Review by Aaron v. Cicourel - New Rules of Sociological Method a Positive Critique of Interpretative Sociologies. by Anthony Giddens

August 2, 2017 | Author: mahcimoi | Category: Sociology, Sociological Theories, Western Philosophy, Contemporary Philosophy, Epistemology
Share Embed Donate

Short Description

new rules by Aaron cicourel...


New Rules of Sociological Method: A Positive Critique of Interpretative Sociologies. by Anthony Giddens Review by: Aaron V. Cicourel Contemporary Sociology, Vol. 6, No. 5 (Sep., 1977), pp. 533-535 Published by: American Sociological Association Stable URL: . Accessed: 10/10/2014 04:22 Your use of the JSTOR archive indicates your acceptance of the Terms & Conditions of Use, available at .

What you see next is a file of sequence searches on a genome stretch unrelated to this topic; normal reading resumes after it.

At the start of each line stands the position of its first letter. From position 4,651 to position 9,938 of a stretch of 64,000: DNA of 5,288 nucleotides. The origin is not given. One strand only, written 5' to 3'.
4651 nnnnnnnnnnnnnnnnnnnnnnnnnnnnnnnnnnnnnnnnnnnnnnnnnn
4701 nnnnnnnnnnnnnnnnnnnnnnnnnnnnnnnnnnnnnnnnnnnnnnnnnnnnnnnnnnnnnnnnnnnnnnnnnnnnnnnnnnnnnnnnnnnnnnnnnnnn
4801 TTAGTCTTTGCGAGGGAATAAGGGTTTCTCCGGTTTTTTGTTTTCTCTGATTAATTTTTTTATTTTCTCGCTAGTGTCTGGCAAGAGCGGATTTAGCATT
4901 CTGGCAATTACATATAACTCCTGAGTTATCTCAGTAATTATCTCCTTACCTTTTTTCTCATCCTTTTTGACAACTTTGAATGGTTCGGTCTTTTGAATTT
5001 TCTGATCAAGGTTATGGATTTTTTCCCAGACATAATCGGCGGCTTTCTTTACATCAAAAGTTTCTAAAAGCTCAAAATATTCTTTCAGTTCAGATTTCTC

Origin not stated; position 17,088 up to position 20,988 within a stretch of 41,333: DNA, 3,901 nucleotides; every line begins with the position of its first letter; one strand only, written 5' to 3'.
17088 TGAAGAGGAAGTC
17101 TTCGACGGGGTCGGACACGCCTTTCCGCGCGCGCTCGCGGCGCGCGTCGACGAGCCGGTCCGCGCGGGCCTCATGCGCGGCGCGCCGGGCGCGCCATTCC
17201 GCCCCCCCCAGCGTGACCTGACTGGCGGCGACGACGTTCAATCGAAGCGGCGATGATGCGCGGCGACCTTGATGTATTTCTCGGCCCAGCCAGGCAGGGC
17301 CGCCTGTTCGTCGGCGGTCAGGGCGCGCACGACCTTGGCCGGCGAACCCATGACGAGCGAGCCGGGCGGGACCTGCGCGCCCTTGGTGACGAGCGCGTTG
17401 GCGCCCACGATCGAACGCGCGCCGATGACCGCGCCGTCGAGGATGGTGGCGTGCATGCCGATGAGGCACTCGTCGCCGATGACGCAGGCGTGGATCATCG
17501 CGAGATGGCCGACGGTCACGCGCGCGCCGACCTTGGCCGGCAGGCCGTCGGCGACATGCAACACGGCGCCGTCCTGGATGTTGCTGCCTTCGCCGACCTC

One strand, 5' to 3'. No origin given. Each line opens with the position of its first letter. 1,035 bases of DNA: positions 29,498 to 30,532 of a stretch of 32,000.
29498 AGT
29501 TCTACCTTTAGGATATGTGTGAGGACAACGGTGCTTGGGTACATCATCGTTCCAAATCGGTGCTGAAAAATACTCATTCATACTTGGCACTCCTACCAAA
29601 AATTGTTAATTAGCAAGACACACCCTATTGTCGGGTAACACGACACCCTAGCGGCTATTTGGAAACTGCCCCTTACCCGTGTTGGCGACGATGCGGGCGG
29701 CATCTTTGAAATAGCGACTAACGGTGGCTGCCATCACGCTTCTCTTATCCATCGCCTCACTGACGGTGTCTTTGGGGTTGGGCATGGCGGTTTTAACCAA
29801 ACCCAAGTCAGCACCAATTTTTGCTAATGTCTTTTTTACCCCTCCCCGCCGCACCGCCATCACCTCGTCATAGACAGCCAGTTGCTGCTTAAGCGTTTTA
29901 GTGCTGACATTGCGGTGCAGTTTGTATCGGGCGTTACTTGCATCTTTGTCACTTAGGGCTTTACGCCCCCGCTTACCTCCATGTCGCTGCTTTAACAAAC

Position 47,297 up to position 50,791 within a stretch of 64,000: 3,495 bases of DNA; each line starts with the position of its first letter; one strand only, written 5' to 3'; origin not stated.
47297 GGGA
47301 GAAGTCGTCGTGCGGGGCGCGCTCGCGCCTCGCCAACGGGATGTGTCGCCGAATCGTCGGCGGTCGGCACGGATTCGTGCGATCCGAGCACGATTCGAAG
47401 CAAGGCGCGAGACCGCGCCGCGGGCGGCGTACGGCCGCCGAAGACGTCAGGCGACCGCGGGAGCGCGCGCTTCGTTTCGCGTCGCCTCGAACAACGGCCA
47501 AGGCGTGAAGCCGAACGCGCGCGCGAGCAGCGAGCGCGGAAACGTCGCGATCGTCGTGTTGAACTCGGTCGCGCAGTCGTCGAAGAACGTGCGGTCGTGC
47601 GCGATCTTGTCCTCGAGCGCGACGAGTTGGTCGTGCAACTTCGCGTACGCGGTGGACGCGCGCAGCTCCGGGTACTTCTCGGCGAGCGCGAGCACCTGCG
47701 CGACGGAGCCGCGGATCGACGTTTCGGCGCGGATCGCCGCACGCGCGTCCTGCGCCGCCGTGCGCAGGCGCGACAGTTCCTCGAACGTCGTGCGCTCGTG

. JSTOR is a not-for-profit service that helps scholars, researchers, and students discover, use, and build upon a wide range of content in a trusted digital archive. We use information technology and tools to increase productivity and facilitate new forms of scholarship. For more information about JSTOR, please contact [email protected].


American Sociological Association is collaborating with JSTOR to digitize, preserve and extend access to Contemporary Sociology.

This content downloaded from on Fri, 10 Oct 2014 04:22:25 AM All use subject to JSTOR Terms and Conditions